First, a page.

Like the boy in the story, I can sometimes become enamored by the latest technology to pass by. It's an innocent feeling, understand, but it can be blinding. I just dive in and get involved. But is that wise. Am I ignoring my true love? I like to write; I like to read. And both activities have to do with the processing and interpretation of a language, one that I learned as a toddler and that was pushed at me all through school. I survived school to love language anyway. I do reject those that say that my teachers were right and I finally saw the light. But I credit Steinbeck, Baldwin, Joyce, and others for turning me onto language more than my teachers. So naturally I am frightened by what is becoming of that language. What language will today's students use and what view of language will today's student take away from school? Will I turn them onto James Baldwin? I doubt it. Will I try? I sure will. As humorous as the above story is, I wonder what our students will find after they leave? I found Steinbeck et al. Will our students find only emoticon? :-(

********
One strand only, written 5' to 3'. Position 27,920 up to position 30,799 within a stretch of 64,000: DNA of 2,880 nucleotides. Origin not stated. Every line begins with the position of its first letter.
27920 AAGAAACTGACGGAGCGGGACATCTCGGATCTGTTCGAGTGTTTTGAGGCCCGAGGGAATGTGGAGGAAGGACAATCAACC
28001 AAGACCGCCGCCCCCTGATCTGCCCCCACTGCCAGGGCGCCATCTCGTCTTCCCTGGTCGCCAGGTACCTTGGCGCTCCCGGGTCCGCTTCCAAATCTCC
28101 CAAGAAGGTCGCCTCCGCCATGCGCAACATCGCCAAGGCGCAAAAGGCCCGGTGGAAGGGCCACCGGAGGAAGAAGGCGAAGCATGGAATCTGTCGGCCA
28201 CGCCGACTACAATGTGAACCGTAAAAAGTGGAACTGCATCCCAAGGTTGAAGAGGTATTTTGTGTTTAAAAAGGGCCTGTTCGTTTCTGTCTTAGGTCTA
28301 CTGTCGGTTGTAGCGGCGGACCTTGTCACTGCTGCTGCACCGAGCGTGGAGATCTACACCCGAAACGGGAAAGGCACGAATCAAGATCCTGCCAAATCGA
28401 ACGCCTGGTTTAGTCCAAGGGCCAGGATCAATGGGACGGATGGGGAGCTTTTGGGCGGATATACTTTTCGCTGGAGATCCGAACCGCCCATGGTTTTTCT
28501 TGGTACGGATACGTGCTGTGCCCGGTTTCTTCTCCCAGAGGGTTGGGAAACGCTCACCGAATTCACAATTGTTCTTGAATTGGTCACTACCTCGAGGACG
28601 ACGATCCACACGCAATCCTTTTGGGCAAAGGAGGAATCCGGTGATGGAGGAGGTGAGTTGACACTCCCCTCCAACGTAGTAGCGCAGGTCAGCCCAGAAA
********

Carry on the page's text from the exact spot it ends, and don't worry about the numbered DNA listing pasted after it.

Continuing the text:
The paradoxical truth is that I have at the same time been a very creative person and one stuck in the safety of the familiar. I suppose that's true of most of us. Although my life as a teacher seems to be pretty standard, I find the excitement of being the student (or simply learning things) to give me so much of a rush. I love being a student and I hope that this comes across in my teaching of high school classes (English, Community-Based Learning) and my teaching of college classes (English, Education).
Teacher Harriton High School, Rosemont, PA Assignments: English; Community-Based Learning Coordinator; Senior Project Coordinator; Site Coordinator for Virtual High School; Technology Mentor
Delaware County Community College, Chester County Campus Assignments: English; Education
Education Providence College, B.A., English Rosemont College, M.Ed., Technology in Education Plymouth State University, Working toward M.Ed in Online Learning and Teaching